Arctic whales | WWF

Arctic whales

There are 17 different whale species (including dolphins and porpoises) in the Arctic.
Some of these live in the Arctic all year round, such as the narwhal and beluga, and some, such as the humpback whale and gray whale, migrate to the cooler arctic waters during the northern summer to give birth.

In the Arctic, WWF's work focuses on:


Stay informed with WWF's monthly Arctic newsletter.


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Why are arctic whales threatened?

Diminished sea ice

As arctic sea ice cover decreases, arctic whales will need to adapt.
  • The distribution and populations of prey will change
  • Whale habitat will be increasingly open to industrial development
  • Their migratory patterns, which are influenced by the extent of sea ice, will be altered.

Industrial development

Receding ice is also allowing industrial development to extend further into the Arctic.
  • Seismic surveys used in oil and gas exploration can damage whales' hearing.
  • Hydrocarbons, including crude oil, can be released intentionally by oil tankers after offloading, or unintentionally through accidental discharges and oil spills. Fuel oil can also be released into the environment from leaking vessels and shipping accidents.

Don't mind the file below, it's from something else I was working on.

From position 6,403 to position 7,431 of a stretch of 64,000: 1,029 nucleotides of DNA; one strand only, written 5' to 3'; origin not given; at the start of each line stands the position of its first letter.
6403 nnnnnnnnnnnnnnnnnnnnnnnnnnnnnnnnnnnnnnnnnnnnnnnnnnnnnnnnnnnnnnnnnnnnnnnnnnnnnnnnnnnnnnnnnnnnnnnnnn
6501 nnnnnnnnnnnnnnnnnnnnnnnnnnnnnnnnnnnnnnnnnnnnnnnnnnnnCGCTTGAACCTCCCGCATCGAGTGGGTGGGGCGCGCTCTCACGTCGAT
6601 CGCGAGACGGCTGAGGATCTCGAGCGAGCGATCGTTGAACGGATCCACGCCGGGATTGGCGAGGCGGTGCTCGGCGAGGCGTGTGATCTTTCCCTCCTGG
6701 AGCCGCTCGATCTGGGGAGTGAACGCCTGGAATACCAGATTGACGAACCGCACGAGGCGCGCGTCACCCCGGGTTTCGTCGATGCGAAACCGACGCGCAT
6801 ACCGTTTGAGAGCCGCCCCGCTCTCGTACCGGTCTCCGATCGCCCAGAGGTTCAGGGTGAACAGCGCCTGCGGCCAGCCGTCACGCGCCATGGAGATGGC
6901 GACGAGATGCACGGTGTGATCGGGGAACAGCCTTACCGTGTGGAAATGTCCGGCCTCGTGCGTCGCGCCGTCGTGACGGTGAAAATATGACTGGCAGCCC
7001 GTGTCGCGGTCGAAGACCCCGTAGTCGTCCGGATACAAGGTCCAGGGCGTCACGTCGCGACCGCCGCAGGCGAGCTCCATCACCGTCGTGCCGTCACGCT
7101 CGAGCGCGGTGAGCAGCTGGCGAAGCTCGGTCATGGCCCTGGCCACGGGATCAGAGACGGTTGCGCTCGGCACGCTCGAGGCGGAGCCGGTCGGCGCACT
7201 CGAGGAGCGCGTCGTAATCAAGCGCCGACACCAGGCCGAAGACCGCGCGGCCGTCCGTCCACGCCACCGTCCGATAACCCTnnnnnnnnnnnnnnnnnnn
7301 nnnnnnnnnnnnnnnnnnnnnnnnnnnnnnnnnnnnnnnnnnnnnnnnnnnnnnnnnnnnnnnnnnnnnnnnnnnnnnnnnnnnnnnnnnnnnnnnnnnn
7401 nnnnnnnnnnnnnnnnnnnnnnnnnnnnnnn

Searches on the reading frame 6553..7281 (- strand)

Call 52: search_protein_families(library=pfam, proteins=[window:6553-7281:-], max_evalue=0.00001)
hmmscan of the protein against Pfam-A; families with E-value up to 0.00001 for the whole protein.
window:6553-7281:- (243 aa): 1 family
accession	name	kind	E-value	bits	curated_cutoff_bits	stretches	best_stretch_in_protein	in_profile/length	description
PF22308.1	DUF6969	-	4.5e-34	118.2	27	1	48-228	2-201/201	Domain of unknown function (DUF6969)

What WWF is doing for Arctic whales

  • Working to reduce the major threats to whales. WWF's long term vision for whales is for all populations of whales to have recovered to viable numbers and to be thriving throughout the oceans.

What you can do

Sustainable whale watching

It's not just good fun; whale watching is good for conservation too.

WWF encourages carefully controlled whale watching because we believe it can promote conservation.
  • In the Andenes and Tysfjord areas of northern Norway, where sperm whales and orcas are commonly seen, WWF has helped develop whale watching.
  • In Iceland, WWF has provided funding for The Whale Museum, an interactive museum devoted to whales and the history of whaling in Husavik.

When and where to see whales

Where When Whales
Canada June-August Bowhead, narwhal, beluga, fin, minke, killer, gray, humpback, pilot, Dall's porpoise, Northern Right Pacific white-sided dolphin, Atlantic white-sided dolphin, white beaked dolphin, harbour porpoise. Occasionally blue
Greenland July-September Fin, killer, minke, humpback, beluga, narwhal, harbour porpoises
Iceland May-September Minke, humpback, fin, blue, orca, Atlantic white sided dolphin, Atlantic white-beaked dolphins, harbour porpoises Occasionally: sei, fin, sperm, pilot
Norway May-January Sperm, minke, fin, killer, pilot, occasionally humpback until Autumn. Orcas in Tysfjord in Fall and Winter.
Alaska (US) June-August Fin, humpback, killer, grey, minke

2 kinds of whales

  • Baleen whales have baleen rather than teeth. Hundreds of long, flexible plates grow down on either side from the roof of their mouths. The whale takes a mouthful of water containing its prey, closes its mouth and forces the water out between the baleen plates with its tongue. The food is trapped and swallowed.

    Arctic baleen whales include:
    • Bowhead
    • Gray
    • Minke

    Toothed whales have teeth instead of baleen, and one external blowhole.

    Arctic toothed whales include:
    • Narwhal
    • Beluga
    • Orca

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